The Five Star Review: What's It Good For?
by Dianne Salerni
Readers seem to be incredibly cynical these days, and a positive review for a book will not get you the respect that it once did. In a recent online discussion about what readers look for in a review, one of the participants claimed that she examines the profiles of reviewers on Amazon before deciding whether or not to trust their reviews. “If I see that a person only writes 5-star reviews of newly released books,” she said, “I assume he is getting the books for free and feels obligated to write a good review.” I admit; I was taken aback. What a suspicious frame of mind! And yet, as I read through the numerous responses on the discussion thread, it became apparent that many, many readers no longer trust 5-star reviews. When they find a reviewer who writes numerous positive reviews, they suspect an ulterior motive, and when they find a 5-star review written by a person with a blank profile, they know they’ve found a shill.
It is true that the review system—on Amazon in particular—can be compromised. There are countless instances of authors using sock puppets (fake profiles) to write glowing reviews of their own work, start discussions about their books, and comment angrily on negative reviews. In some cases, it is believed that authors have managed to get negative reviews deleted by enlisting a small army in a “click” campaign to report the review as abuse. The “helpful” votes for reviews are shamefully manipulated; readers tend to vote based not on helpfulness, but on whether they agree with the review, and sometimes the reviewers themselves will engage in warfare—voting down their rivals in an attempt to raise their own ranking!
So, what’s a poor POD author to do? Clearly, we want to acquire reviews of our books, and since most of the mainstream book reviewers have barred the doors against us, online sellers such as Amazon are an important market for us. However, readers have become jaded, and although many of the authors engaged in unscrupulous shenanigans are traditionally published, POD authors unfairly take a lot of the blame. Apparently nothing is more suspicious to a reader than a self-published book with an average rating of 5.0!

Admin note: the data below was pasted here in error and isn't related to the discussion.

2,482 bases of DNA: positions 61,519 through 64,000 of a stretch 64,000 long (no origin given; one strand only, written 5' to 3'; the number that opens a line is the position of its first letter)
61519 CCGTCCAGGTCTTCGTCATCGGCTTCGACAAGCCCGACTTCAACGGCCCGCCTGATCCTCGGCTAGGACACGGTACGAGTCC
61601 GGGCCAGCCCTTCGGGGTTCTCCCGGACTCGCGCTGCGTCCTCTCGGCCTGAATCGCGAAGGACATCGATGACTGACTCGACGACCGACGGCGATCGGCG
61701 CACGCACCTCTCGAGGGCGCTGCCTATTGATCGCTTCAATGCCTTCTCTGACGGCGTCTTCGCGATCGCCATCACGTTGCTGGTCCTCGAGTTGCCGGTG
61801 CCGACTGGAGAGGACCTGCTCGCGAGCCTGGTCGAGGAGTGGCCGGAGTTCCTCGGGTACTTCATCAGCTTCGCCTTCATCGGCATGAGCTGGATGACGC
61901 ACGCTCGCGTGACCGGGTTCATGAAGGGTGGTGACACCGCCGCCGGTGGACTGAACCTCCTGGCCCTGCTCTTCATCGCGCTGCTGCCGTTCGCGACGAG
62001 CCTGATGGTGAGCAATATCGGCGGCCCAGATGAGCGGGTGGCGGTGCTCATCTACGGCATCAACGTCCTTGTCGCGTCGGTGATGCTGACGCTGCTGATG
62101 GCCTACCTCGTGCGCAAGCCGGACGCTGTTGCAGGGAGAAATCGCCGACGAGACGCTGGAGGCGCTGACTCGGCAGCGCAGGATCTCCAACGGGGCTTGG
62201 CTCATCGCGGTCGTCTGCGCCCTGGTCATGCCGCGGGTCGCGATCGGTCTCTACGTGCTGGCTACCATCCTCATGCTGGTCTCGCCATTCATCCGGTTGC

Discerning readers expect to see a balance of reviews on a book; they want to know the best and the worst it has to offer. Some readers report heading straight for the 3-star reviews, which generally identify strengths and weaknesses—something the potential buyer wants to know. Others look for the 1- and 2-stars, to check out the “worst case scenario” and decide if it’s something they can live with. In many cases, a well-written “average” review will sell more books than a 5-star review which foams at the mouth with unadulterated praise that hardly anyone believes.
Now, I am NOT suggesting that POD authors should put socks on their hands and start anonymously bashing their own work! However, as a group, I believe we need to get over our own insecurities and welcome reviews that present a less-than-glowing assessment of our work. I’m as guilty as anyone of moaning and whining about a lackluster review. A teenage reviewer at Flamingnet said my book was “long and drawn-out”, with people engaged in “tedious scamming”, and she had trouble finishing it. Yeah, my feelings were hurt, but a review like that one provides a counterpoint that shrewd readers use to make their buying choices. At the time, I was relieved she didn’t post it on Amazon, but now, I wish that she had. It would provide a needed balance for the positive reviews already there. As authors, we need to trust that readers know what they like to read and are capable of picking through both positive and negative reviews to find the books that will entertain them.
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